Direct-to-consumer telemedicine companies advertise their potential to improve health care access. Access has many dimensions, including accommodation, acceptability, availability, and affordability.3 Our findings suggest the model may address accommodation barriers, such as inconvenient hours and appointment systems. Younger, more technologically savvy patients may consider online care as simply more convenient. Given the conditions managed, the model may also be attractive to who are uncomfortable receiving in-person care for sexual issues (an acceptability barrier). In contrast, DTC telemedicine does not appear to preferentially attract those with clinician availability or affordability barriers. This may be result from various factors, such as limited awareness about such services, lack of access to broadband services, or out-of-pocket visit costs.4
Our study has some limitations. The data are limited to a single company, influenced by the set of services offered by the company and advertising for these services; DTC telemedicine companies that offer video visits may have different patterns. Certain demographic characteristics may be overrepresented compared with the US population if patients using telemedicine had more than 1 visit in the 3-month study period. Prior assessments of telecontraception have shown care equivalent or superior in quality to PCP visits.5,6 However, further research is necessary to determine whether this model delivers appropriate care across a range of other conditions and its impact on routine preventive health screening.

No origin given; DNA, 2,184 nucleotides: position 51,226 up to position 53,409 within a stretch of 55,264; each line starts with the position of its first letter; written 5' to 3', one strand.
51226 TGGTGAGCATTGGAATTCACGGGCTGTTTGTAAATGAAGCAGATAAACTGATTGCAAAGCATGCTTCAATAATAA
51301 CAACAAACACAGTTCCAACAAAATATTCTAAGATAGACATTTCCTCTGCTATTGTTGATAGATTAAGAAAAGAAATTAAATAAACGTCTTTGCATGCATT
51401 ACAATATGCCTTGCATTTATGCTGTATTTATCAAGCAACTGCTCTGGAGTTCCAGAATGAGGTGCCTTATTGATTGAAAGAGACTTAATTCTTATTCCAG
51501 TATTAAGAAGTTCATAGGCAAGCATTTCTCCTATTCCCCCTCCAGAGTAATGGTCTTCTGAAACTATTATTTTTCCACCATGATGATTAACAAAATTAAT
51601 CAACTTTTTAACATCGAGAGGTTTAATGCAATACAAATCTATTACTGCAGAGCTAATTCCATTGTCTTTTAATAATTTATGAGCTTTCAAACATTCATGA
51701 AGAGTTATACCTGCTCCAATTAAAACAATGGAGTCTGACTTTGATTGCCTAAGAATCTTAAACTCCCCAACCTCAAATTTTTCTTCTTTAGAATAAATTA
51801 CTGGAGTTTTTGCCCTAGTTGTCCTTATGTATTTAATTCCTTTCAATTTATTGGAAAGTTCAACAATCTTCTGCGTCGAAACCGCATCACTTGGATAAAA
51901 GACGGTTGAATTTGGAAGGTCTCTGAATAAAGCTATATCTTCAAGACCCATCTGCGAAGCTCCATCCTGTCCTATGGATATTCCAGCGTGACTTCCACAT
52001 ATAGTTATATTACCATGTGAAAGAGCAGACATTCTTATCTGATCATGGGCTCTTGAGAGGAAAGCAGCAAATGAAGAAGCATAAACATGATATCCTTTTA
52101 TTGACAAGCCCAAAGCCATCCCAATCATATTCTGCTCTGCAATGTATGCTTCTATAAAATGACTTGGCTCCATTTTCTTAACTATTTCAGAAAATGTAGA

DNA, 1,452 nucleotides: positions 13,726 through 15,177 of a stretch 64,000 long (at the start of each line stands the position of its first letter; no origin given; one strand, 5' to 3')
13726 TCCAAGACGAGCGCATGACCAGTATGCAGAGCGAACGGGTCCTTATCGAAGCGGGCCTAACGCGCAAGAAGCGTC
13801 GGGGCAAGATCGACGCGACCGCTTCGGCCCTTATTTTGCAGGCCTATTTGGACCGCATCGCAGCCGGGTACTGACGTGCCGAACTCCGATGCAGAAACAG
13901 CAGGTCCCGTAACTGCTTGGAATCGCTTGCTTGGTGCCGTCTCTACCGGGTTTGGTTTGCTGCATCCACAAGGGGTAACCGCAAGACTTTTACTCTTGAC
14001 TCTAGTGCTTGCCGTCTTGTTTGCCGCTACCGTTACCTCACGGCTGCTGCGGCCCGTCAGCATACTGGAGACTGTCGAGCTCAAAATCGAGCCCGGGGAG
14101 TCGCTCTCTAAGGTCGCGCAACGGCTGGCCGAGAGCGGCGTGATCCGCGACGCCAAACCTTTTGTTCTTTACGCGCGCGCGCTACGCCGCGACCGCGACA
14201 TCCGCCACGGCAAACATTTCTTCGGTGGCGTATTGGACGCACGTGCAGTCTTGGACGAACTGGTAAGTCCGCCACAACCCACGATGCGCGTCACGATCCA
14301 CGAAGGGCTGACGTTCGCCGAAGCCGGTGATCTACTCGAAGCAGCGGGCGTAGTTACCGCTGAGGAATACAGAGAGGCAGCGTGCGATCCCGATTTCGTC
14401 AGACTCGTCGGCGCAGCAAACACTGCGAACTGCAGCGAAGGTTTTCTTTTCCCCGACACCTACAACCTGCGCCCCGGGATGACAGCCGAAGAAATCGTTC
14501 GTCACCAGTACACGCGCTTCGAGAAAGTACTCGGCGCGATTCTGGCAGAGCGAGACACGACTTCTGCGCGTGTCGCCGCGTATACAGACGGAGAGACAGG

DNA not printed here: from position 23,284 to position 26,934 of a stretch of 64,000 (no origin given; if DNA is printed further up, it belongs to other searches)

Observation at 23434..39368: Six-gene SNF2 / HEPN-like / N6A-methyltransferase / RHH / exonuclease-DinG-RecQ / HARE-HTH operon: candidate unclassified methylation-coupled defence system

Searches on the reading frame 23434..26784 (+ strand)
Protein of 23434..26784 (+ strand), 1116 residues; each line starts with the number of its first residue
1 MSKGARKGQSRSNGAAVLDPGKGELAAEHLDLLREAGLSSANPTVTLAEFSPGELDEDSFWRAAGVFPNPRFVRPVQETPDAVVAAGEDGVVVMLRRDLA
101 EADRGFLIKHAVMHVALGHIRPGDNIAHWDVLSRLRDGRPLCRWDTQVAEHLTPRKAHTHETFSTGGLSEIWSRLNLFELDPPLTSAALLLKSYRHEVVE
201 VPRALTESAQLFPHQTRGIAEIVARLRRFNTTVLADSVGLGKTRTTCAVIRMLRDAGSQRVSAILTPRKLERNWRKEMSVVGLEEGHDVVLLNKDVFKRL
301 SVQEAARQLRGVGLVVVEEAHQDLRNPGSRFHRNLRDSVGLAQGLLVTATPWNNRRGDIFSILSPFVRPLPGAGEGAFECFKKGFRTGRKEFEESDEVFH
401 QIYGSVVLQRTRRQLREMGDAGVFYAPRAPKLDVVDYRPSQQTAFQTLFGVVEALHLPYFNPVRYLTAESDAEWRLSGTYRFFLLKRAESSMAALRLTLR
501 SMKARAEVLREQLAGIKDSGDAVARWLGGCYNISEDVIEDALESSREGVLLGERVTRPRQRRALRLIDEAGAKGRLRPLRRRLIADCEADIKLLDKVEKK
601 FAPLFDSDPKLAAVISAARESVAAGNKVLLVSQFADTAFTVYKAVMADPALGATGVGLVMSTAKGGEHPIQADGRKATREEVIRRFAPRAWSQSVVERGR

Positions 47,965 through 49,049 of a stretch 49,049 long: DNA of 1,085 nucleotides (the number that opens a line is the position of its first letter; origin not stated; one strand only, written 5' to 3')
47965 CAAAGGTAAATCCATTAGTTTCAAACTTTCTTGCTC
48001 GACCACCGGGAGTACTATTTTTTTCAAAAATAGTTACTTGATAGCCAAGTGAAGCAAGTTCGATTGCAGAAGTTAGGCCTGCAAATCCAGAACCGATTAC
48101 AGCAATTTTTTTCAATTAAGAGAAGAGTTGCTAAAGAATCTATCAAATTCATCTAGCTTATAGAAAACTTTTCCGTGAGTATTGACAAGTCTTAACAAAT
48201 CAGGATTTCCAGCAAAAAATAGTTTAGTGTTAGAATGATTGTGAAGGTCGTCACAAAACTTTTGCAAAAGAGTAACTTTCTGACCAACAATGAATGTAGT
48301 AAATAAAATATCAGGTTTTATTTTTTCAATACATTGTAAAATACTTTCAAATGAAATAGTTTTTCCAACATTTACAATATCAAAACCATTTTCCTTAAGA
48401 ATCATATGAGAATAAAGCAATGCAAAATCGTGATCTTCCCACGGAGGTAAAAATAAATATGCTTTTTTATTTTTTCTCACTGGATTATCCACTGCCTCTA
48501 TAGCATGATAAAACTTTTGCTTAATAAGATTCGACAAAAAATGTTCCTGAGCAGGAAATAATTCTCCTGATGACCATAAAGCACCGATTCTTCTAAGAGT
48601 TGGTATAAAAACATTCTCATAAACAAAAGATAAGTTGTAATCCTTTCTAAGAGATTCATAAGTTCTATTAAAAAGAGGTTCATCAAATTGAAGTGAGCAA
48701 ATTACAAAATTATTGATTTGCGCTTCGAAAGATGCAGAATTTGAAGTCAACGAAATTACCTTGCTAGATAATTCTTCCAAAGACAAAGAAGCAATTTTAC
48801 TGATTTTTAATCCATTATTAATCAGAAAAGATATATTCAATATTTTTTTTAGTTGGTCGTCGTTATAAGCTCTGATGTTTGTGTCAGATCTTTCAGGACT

Accepted for Publication: October 12, 2020.
Published: December 8, 2020. doi:10.1001/jamanetworkopen.2020.28392
Open Access: This is an open access article distributed under the terms of the CC-BY License. © 2020 Jain T et al. JAMA Network Open.
Corresponding Author: Ateev Mehrotra, MD, MPH, Department of Health Care Policy, Harvard Medical School, 180 Longwood Ave, Boston, MA 02115 (firstname.lastname@example.org).
Author Contributions: Both authors had full access to all of the data in the study and take responsibility for the integrity of the data and the accuracy of the data analysis.
Concept and design: Both authors.
Acquisition, analysis, or interpretation of data: Both authors.
Drafting of the manuscript: Both authors.
Critical revision of the manuscript for important intellectual content: Jain.
Statistical analysis: Both authors.
Administrative, technical, or material support: Mehrotra.
Conflict of Interest Disclosures: None reported.